Lawmakers ax gambling expansion

The Maine Senate takes up a debate at the State House in Augusta, Maine, on Monday, April 5, 2010. Maine lawmakers decided to let voters decide whether to allow a casino in Oxford County. The Legislature's action sends the proposal to referendum in the fall. (AP Photo/Pat Wellenbach)
Pat Wellenbach | AP
The Maine Senate takes up a debate at the State House in Augusta, Maine, on Monday, April 5, 2010. Maine lawmakers decided to let voters decide whether to allow a casino in Oxford County. The Legislature's action sends the proposal to referendum in the fall. (AP Photo/Pat Wellenbach)
Posted April 05, 2010, at 12:34 p.m.

AUGUSTA, Maine — The late-session campaign by the Passamaquoddy Tribe and Hollywood Slots in Bangor to place an alternative gambling proposal on the November ballot officially came to an end on Monday.

Instead, the state Senate voted only to let voters decide this November whether to approve a four-season resort casino proposed for Oxford County.

The 26-8 vote in effect killed a late push in the Legislature to present voters with a broader, alternative measure seeking approval for two casinos — one each in Oxford and Washington counties — as well as table games at Hollywood Slots in Bangor.

The House had rejected the alternate or competing measure last week.

Today’s Poll

Will you support the Oxford County Casino if gambling isn’t also expanded
in Bangor and Washington County?

Yes

No

Late last year, the company Black Bear Entertainment LLC submitted more than 100,000 petition signatures to force a statewide vote on the Oxford casino. Company officials estimate the four-season resort, convention center, restaurant and casino will create nearly 1,000 well-paying jobs in the Oxford area — not including construction jobs — and generate tens of millions of dollars in tax payments to the state.

After originally resisting the idea, Black Bear officials began negotiating last month with representatives of the Passamaquoddy Tribe and Hollywood Slots on a broader question.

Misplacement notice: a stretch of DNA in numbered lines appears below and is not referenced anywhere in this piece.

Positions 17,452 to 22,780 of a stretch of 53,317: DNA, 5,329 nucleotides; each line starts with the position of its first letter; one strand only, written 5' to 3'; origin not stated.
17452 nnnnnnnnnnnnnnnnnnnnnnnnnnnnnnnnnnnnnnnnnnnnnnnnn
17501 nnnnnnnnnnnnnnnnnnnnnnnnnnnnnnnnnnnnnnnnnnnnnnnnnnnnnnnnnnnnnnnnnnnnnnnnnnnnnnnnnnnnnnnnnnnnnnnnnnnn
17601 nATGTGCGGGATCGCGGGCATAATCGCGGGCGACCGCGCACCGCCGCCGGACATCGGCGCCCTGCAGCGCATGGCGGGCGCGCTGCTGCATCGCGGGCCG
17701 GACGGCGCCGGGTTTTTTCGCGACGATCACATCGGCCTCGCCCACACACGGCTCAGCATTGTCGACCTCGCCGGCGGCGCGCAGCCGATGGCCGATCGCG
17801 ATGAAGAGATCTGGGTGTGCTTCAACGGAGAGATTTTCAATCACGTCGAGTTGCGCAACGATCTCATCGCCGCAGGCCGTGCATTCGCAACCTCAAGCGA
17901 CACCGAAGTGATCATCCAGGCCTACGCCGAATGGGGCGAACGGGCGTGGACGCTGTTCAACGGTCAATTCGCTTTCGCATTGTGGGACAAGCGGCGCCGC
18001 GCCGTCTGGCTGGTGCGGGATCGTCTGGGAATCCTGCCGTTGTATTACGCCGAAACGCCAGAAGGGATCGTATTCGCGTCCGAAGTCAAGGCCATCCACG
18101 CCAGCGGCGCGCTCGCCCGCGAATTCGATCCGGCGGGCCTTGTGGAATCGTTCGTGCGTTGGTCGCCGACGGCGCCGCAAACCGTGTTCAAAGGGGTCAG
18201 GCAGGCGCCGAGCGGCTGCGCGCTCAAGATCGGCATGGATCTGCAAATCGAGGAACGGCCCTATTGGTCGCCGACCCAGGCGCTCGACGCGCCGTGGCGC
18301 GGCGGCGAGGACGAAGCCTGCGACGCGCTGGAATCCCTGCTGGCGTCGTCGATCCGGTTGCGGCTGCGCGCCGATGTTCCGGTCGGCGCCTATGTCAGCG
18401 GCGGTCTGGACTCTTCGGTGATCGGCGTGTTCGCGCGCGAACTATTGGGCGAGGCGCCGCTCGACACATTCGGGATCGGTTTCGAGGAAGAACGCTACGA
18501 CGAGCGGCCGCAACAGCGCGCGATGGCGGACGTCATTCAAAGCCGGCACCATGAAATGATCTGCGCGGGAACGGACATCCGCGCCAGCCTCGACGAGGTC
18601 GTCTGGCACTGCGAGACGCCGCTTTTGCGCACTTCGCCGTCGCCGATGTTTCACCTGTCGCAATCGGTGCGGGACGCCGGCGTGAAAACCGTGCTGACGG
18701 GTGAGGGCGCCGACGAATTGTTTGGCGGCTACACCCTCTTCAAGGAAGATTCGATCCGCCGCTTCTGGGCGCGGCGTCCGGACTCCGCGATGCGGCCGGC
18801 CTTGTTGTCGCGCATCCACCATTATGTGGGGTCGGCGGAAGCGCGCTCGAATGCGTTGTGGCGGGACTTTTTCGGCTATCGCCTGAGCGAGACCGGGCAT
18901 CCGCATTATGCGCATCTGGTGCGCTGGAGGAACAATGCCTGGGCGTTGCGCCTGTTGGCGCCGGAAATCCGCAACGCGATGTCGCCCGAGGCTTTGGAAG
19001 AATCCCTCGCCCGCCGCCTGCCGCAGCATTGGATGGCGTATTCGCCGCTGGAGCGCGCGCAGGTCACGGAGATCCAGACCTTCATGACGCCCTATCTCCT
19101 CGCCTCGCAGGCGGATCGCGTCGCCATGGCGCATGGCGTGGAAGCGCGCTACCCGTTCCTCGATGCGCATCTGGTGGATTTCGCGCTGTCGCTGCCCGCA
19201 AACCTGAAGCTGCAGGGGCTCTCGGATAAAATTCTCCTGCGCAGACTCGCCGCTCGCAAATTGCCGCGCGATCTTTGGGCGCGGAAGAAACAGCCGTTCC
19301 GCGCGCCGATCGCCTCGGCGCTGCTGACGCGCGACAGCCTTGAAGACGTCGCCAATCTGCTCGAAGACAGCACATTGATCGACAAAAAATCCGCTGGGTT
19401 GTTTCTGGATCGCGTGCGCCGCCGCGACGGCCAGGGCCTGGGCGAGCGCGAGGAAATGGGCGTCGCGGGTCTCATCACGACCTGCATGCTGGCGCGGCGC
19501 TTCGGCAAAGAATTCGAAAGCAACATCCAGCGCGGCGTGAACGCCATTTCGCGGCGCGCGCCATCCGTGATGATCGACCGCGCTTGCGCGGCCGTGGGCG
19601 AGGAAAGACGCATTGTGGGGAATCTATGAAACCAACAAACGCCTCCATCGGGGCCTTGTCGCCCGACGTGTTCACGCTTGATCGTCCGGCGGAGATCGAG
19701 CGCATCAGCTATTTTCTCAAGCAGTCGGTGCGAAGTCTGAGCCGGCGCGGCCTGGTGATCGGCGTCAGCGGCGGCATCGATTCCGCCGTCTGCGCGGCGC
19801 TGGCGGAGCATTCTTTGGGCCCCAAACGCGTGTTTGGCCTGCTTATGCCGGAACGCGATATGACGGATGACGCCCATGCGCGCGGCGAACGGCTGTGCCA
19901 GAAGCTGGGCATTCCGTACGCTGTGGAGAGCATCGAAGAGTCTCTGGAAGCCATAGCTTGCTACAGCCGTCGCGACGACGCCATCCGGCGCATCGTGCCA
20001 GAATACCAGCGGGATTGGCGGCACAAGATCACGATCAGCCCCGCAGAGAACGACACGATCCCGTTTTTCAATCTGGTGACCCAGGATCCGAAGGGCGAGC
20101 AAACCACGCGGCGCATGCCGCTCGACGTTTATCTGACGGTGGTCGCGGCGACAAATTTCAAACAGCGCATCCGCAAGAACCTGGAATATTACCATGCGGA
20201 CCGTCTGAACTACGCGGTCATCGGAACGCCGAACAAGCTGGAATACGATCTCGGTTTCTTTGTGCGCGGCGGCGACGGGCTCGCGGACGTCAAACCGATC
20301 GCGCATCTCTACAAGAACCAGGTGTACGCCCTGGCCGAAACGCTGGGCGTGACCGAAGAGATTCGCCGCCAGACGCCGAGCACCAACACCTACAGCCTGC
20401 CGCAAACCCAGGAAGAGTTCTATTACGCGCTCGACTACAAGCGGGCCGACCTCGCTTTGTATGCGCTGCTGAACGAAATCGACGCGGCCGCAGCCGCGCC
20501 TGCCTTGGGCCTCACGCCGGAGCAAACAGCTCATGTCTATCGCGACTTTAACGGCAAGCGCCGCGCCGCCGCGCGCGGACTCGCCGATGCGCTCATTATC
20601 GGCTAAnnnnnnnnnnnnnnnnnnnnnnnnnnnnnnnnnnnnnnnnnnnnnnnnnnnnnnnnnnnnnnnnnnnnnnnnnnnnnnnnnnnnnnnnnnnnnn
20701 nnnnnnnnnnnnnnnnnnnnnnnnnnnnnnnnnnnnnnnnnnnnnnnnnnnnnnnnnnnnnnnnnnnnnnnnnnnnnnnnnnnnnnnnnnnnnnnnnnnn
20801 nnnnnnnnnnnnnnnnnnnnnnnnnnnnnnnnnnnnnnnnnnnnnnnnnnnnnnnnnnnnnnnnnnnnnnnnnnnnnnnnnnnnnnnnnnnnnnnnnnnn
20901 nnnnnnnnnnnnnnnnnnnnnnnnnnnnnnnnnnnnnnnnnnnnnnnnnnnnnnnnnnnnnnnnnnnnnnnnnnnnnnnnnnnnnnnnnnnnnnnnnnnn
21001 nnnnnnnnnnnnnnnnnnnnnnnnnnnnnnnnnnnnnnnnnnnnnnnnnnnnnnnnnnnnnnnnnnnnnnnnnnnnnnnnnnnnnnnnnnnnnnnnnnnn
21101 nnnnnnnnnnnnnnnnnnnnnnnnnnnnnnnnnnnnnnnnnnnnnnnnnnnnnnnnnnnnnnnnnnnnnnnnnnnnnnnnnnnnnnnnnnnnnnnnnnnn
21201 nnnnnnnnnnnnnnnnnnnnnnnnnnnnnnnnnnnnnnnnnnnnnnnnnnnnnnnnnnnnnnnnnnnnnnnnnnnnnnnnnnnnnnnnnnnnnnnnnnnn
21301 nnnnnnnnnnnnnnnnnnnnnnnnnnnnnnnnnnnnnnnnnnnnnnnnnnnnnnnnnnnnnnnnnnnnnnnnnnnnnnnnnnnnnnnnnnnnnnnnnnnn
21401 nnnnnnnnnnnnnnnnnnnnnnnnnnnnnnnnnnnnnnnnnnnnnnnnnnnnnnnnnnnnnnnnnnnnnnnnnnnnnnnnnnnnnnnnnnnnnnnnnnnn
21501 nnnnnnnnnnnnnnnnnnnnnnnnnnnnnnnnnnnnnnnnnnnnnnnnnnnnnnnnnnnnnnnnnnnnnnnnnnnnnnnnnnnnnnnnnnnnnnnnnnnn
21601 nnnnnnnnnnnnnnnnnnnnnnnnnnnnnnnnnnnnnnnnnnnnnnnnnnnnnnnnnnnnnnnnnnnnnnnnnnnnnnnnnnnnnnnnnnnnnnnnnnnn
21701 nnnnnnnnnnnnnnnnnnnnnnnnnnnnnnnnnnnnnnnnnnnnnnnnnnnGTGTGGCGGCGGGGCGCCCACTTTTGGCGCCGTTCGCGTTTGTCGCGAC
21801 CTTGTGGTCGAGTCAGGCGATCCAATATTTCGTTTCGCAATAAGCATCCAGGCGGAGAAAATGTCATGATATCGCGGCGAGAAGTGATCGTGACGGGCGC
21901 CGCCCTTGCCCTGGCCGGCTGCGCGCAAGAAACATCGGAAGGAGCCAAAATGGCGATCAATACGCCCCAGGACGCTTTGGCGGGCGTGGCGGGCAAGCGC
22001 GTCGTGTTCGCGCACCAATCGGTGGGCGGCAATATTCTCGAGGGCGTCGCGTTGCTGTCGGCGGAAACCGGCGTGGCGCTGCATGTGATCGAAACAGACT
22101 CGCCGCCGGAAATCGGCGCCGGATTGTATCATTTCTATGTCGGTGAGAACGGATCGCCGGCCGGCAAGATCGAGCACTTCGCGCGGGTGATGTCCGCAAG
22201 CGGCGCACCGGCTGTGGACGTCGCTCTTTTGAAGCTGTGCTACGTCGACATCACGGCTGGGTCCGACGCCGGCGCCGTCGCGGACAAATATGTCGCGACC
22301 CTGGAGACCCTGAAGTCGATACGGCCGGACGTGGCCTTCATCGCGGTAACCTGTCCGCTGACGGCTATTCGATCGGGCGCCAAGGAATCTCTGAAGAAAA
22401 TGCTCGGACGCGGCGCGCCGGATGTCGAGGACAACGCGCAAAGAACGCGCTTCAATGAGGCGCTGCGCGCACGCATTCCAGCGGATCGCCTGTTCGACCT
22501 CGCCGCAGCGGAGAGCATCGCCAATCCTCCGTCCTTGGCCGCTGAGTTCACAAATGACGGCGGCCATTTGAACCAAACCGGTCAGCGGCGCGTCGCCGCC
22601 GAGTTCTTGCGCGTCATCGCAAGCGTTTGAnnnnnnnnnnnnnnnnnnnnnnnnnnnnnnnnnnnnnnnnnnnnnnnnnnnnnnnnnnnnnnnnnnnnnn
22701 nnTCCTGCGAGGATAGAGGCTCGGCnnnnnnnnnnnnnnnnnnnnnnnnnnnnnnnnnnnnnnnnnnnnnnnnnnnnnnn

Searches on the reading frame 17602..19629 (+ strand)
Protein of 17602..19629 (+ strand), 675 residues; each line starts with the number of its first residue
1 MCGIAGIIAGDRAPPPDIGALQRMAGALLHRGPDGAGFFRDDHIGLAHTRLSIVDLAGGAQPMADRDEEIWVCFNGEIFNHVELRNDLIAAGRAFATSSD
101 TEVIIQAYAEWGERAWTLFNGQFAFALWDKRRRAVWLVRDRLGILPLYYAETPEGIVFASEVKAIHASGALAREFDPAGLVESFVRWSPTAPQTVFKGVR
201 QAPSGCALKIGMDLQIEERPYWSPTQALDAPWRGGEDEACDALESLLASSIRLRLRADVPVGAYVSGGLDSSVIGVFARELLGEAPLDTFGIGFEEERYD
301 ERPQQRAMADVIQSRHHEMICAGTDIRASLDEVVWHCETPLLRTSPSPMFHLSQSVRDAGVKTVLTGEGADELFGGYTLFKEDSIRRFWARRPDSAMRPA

The three sides reached an agreement that they believed would benefit all parties and stand a stronger chance at garnering voters’ support statewide.

“Gaming is not my first choice for economic development,” Sen. David Hastings, R-Fryeburg, said Monday during debate in the Senate chambers. “But ladies and gentlemen of the Senate, I stand before you and say that right now, it may be the only economic development for Oxford County and maybe for Washington County, too.”

But Sen. Nancy Sullivan, a Biddeford Democrat who co-chairs the Legal and Veterans’ Affairs Committee, said the committee did not have time to craft a stronger competing measure so late in the session.

Sen. Kevin Raye, R-Perry, said he believed the competing measure would help “put an end to the regionalism that has divided the state” over gambling issues.

The question now is whether Black Bear’s willingness to work — albeit unsuccessfully — with the Passamaquoddy Tribe and Hollywood Slots on a competing measure will lessen opposition in Washington and Penobscot counties to an Oxford-only ballot measure. Voters in those counties voted heavily against a 2008 Oxford casino proposal.

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